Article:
Pricing has come down and technology has matured to the point that you’ve finally convinced your significant other to let you buy that shiny new 4K TV you’ve been lusting over for months.
Admittedly, it looks great as the centerpiece in your living room or man cave. You’re the envy of all your friends and family… everyone except Sharp, who insists the set is yesterday’s news. It’s a conclusion that you’ll also likely reach after having a look at their latest offering.
The 70-inch Sharp Aquos 8K TV boasts a resolution of 7,680 x 4,320 pixels which is 16 times the resolution afforded by a standard Full HD set. Unfortunately, that’s really all we know about the TV at this time as Sharp wasn’t exactly forthcoming with details in its press release.
Sharp is also complementing its 8K TVs by accelerating the development of 8K broadcast receivers, 8K cameras and other 8K products to help develop an ecosystem of 8K-compatible content. After all, what good are all those pixels if you don’t have native content?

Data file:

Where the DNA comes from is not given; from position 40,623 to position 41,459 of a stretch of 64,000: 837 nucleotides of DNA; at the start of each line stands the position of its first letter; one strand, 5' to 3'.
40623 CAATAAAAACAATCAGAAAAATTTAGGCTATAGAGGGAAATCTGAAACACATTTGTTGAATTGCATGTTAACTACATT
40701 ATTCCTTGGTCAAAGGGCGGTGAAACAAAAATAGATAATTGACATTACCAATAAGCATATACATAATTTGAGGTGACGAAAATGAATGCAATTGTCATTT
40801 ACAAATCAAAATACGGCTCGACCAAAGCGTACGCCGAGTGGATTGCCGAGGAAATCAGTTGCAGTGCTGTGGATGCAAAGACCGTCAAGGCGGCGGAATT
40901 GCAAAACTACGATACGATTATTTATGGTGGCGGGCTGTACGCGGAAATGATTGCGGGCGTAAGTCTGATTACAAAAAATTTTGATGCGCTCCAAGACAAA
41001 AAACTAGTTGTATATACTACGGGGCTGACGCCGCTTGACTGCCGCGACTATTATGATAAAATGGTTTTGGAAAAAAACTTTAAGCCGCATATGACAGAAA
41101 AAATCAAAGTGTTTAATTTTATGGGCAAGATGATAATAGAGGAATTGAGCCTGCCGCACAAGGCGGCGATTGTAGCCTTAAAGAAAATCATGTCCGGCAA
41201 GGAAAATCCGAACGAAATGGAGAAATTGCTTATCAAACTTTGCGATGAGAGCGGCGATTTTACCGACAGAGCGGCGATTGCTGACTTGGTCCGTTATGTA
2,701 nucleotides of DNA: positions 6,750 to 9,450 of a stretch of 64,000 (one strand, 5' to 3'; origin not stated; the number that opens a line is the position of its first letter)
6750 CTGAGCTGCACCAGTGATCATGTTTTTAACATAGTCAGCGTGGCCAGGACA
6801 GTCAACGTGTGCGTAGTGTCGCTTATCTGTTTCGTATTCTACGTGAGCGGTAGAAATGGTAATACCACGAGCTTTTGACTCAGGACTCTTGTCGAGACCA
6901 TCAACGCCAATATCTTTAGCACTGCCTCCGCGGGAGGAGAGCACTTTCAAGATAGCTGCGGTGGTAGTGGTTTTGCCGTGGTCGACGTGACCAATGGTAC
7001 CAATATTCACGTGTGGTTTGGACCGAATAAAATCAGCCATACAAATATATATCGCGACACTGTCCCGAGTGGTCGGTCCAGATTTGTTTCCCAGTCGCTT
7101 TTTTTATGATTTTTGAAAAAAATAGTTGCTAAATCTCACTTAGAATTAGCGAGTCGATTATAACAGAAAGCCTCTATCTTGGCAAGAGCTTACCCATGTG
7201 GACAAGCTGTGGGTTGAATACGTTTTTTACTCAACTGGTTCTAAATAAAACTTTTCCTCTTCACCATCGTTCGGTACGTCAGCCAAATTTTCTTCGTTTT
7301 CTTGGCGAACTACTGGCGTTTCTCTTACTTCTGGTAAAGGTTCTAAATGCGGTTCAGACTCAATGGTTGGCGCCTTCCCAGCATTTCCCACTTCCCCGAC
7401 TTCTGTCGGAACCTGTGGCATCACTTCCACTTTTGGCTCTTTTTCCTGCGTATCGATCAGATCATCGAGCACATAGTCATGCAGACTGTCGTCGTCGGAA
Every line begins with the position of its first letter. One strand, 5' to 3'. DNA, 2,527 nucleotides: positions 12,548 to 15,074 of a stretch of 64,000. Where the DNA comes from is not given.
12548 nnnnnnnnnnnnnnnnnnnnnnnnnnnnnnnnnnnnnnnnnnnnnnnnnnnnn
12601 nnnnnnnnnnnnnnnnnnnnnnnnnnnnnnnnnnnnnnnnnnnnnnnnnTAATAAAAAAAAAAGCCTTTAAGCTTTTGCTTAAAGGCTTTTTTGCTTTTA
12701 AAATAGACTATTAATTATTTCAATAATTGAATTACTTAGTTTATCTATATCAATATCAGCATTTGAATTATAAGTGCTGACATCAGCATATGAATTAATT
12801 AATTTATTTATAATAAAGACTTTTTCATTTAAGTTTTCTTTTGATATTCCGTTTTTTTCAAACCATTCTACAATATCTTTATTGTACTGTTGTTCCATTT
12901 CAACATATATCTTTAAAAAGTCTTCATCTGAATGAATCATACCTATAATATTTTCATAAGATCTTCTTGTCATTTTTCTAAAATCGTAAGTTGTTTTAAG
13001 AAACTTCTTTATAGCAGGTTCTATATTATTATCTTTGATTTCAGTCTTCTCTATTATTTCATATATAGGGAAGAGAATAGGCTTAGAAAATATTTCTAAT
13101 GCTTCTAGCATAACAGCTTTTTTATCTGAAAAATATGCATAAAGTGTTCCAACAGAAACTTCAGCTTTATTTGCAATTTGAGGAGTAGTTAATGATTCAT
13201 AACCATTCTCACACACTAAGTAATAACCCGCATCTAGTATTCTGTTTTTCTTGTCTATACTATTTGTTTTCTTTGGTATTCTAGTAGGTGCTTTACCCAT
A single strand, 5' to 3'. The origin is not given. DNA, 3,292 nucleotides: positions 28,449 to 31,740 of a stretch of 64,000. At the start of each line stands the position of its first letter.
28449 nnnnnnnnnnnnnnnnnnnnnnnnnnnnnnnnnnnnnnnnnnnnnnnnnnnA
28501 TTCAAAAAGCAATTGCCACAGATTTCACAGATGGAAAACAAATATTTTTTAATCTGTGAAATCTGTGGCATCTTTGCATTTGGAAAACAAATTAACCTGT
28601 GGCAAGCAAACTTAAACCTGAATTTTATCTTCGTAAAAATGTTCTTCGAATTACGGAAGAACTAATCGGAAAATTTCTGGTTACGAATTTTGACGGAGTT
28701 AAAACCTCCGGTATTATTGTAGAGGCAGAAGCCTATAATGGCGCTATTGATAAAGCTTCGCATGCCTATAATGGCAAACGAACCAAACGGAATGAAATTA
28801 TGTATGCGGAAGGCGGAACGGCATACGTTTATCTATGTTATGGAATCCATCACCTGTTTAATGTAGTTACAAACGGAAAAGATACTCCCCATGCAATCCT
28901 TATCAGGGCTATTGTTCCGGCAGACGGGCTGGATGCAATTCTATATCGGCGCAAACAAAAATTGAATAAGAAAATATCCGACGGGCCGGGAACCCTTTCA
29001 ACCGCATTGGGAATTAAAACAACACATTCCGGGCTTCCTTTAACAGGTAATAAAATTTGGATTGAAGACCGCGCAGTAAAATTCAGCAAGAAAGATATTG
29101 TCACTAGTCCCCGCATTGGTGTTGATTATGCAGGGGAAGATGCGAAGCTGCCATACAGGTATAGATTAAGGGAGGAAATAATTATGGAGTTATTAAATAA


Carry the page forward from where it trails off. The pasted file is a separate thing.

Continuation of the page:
Indeed, that’s the same issue currently facing 4K sets. There’s way more 4K content available today than there was just a few years ago but it’s still far from universal. If you can find content in 4K today, consider it a treat.
With high-resolution displays, you'll eventually reach a point of diminishing returns. The further away you sit from your television, the less likely it is that you’ll be able to make out individual pixels. The difference between a 4K and 8K set from across the room, for example, would be next to impossible for most to gauge. Move closer into the realm of desktop monitor use, however, and the narrative changes.
Sharp says the sets will be released in China in October, in Japan in December, in Taiwan next February and in Europe a month later. No word yet on pricing although at least one source believes they’ll start around $9,000.
Second image courtesy The Mainichi